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House Republicans discuss medical cannabis

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DES MOINES | Republican state lawmakers spent hours Wednesday night discussing a proposal to expand Iowa’s limited medical cannabis law, but party leaders on Thursday gave little indication as to whether the proposal will receive further consideration this year.

And a key Democratic legislator said that even if Republicans approve their bill, Democrats in the Senate will alter it to more closely match theirs, making full legislative approval even more challenging this session.

In a closed-door meeting Wednesday night, Republican members of the Iowa House discussed a proposal from one of their members to permit the production and dispensation of cannabidiol, an oil byproduct of the marijuana plant that has been found in many cases to reduce seizures caused by ailments such as epilepsy.

On the heels of that discussion, House Republican leaders said Thursday they have not determined whether the proposal will receive further consideration this year.

“We’re having a good discussion about it, and I don’t think we’ve reached an outcome,” House Speaker Linda Upmeyer, R-Clear Lake, said. When asked whether the proposal will get another hearing this year, Upmeyer said, “I don’t know the answer to that today.”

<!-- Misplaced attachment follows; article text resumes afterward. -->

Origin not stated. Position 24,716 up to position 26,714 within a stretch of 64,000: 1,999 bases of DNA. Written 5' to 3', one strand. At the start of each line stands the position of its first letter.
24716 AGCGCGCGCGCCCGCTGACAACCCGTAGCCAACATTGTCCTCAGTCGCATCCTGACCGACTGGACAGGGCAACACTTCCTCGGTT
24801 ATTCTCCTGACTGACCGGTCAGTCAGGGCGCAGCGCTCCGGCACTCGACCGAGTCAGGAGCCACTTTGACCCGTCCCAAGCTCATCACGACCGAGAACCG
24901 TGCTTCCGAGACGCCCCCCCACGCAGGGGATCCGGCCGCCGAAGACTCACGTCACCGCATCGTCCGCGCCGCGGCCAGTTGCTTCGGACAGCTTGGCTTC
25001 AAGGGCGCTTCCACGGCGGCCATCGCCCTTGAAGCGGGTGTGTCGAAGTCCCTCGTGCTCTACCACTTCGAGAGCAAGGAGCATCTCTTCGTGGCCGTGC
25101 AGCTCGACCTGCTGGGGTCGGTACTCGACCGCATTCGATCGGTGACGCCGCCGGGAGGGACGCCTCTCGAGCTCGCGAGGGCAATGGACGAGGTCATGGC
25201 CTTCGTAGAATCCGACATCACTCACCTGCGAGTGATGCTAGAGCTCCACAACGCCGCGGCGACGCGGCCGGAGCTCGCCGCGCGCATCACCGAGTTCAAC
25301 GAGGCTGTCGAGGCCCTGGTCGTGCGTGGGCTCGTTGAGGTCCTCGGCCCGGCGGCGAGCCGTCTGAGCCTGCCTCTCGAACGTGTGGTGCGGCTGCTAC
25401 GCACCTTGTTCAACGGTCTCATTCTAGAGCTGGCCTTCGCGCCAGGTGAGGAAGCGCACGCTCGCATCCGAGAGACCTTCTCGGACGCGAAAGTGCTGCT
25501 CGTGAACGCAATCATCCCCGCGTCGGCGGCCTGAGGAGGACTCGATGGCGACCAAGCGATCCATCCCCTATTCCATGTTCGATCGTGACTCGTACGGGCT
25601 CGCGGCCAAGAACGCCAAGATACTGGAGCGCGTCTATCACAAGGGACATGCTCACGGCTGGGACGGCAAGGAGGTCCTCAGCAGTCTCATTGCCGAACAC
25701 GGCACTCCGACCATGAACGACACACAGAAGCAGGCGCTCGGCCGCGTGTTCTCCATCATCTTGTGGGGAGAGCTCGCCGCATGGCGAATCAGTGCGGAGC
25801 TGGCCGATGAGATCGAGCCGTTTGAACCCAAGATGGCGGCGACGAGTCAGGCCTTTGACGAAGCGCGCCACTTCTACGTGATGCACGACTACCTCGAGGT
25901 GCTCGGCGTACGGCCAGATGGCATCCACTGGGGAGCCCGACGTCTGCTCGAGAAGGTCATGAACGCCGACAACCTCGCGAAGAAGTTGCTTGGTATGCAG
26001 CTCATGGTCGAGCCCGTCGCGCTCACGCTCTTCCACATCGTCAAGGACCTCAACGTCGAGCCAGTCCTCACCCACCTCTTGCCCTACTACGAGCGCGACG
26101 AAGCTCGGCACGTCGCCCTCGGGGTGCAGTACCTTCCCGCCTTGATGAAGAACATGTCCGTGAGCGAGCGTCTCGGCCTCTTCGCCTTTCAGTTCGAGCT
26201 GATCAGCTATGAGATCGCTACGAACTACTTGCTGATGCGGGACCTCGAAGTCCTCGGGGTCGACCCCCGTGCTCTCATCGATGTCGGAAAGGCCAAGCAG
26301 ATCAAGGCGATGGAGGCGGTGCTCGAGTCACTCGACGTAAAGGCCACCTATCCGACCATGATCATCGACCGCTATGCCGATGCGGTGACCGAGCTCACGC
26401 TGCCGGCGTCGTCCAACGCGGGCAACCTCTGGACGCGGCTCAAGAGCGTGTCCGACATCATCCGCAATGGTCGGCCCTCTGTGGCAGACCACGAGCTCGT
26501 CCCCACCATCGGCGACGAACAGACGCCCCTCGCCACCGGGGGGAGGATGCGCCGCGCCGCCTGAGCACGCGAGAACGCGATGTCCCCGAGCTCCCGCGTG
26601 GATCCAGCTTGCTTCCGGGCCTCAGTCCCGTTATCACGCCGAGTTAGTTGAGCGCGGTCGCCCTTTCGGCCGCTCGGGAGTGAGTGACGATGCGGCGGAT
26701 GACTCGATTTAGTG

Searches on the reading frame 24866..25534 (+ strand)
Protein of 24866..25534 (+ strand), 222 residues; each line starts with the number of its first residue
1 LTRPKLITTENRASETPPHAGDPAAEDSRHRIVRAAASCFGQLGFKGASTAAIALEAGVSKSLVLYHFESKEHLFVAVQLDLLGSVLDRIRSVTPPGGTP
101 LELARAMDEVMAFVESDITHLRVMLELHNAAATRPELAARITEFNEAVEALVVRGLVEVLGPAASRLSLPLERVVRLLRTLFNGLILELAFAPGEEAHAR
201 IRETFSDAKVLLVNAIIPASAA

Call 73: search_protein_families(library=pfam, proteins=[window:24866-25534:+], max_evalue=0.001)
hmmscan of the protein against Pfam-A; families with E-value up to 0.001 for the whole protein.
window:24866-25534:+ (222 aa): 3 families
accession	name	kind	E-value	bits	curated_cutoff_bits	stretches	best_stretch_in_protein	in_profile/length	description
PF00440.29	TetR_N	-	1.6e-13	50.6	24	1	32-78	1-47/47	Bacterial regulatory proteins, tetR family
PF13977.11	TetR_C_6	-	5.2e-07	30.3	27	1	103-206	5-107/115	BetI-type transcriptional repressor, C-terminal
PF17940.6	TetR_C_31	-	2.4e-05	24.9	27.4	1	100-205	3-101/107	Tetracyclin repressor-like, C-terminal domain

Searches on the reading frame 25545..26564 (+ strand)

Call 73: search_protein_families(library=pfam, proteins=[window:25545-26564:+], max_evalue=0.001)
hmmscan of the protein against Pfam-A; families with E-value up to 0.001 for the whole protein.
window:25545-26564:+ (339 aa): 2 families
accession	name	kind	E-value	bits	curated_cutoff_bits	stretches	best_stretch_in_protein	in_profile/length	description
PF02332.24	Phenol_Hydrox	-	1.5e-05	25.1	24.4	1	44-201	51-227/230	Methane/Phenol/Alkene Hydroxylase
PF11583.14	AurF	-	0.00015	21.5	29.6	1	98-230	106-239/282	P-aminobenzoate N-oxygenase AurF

When asked what would lead her to advance the proposal or deem it unfit for passage, Upmeyer said “consensus” among House Republicans. She and Majority Leader Chris Hagenow, R-Windsor Heights, declined to elaborate.

“There’s not a mathematical formula for that,” Hagenow said. “It will come as no surprise that we have a wide range of opinions on the matter. It’s very healthy for us to talk through that, resolve questions and interact with each other. That’s how we work. We’re collaborative, and we’ll continue to have those conversations.”

Those who would use cannabidiol to treat themselves or their children say Iowa’s current law is largely useless. Iowans may possess cannabidiol and use it to treat people who suffer from epileptic seizures, but they must acquire the product from other states, few of which sell to non-residents.

Twenty-three states have medical cannabis programs similar to the ones being proposed in Iowa, according to the National Conference of State Legislatures.

Rep. Peter Cownie, R-West Des Moines, who authored the House proposal, said he remains hopeful something will get done this year.

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